Shea, Rock join Waynesboro board

December 03, 2003|by RICHARD F. BELISLE

Two new members - Megan Shea, at 19 one of the youngest school board members in the state, and Todd Rock, 40, who assumed the seat occupied for years by his father, were sworn in Tuesday during the Waynesboro School Board's annual reorganizational meeting.

Lawrence Glenn, who has served as board president for three years, was re-elected to that post by the members Tuesday.

Glenn, K. Marilyn Smith and Anna Bostwick-Foley, all of whom won re-election this year, were sworn in for new four-year terms along with Shea and Rock.

Rock, who lives in Mont Alto, Pa., is a teacher in the Carlisle (Pa.) Area School District.

He said one of the major issues the board will face is the federal No Child Left Behind Act. "It's a big issue that we'll have to deal with," he said. "It will keep us busy."


He said one of his first duties will be to get up to speed to where the board is on the subject, he said.

Like his father, Nelson Rock, before him on the board, Todd Rock said he considers himself to be a fiscal conservative. "The taxpayers pay the bills. One thing about working in education is that you get to know where the money is going and where it's being effective."

He represents the Mont Alto and Quincy, Pa., areas on the school board.

Shea, of Waynesboro, made her first try at real politics "other than high school" in this year's school board election. She was unopposed.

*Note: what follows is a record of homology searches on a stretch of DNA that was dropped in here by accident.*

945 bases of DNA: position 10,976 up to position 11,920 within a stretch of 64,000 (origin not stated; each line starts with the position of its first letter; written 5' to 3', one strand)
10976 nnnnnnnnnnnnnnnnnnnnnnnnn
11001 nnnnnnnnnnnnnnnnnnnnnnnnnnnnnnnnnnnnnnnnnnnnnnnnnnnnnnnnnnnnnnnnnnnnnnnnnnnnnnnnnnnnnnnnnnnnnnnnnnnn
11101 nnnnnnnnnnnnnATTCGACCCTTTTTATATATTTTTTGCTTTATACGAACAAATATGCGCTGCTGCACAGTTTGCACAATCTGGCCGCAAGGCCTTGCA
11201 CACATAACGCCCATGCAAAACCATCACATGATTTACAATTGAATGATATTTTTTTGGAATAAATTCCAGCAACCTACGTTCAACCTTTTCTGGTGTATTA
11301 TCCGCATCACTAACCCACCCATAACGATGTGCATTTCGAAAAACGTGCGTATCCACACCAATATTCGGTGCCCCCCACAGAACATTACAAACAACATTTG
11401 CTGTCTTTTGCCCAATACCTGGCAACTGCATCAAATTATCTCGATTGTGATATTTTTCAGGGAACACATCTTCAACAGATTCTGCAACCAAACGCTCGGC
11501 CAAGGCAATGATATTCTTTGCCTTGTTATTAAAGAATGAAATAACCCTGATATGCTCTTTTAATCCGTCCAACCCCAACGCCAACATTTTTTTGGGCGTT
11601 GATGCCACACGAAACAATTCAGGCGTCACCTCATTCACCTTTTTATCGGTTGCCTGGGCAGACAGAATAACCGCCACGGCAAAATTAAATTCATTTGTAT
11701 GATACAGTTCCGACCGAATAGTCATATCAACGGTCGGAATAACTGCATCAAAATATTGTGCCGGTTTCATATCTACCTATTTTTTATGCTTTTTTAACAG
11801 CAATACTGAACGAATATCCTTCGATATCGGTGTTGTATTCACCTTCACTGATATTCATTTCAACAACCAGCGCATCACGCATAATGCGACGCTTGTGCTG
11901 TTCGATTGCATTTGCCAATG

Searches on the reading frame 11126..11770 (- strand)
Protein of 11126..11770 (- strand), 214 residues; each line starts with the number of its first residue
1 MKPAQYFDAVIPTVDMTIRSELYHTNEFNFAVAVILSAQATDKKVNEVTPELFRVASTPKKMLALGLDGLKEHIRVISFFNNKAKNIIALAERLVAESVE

Shea, a 2002 graduate of Waynesboro Area Senior High School, was the student representative on the school board during her junior and senior years.

She represents Washington Township on the board.

She works part time as a cashier at Martin's Food Market in Wayne Heights Mall and is in her second year at Shippensburg (Pa.) University. Her major is political science with a minor in secondary education, she said.

Eric Yeckley, president of the 270-member Waynesboro Area Education Association, congratulated the newly sworn members and pledged to work with them on school issues.

Schools Superintendent Barry Dallara told the board that the district will receive four modular classrooms for the high school campus. The four will join three other modular units already in use at the school, he said.

The board will decide later how they will be set up for next year.

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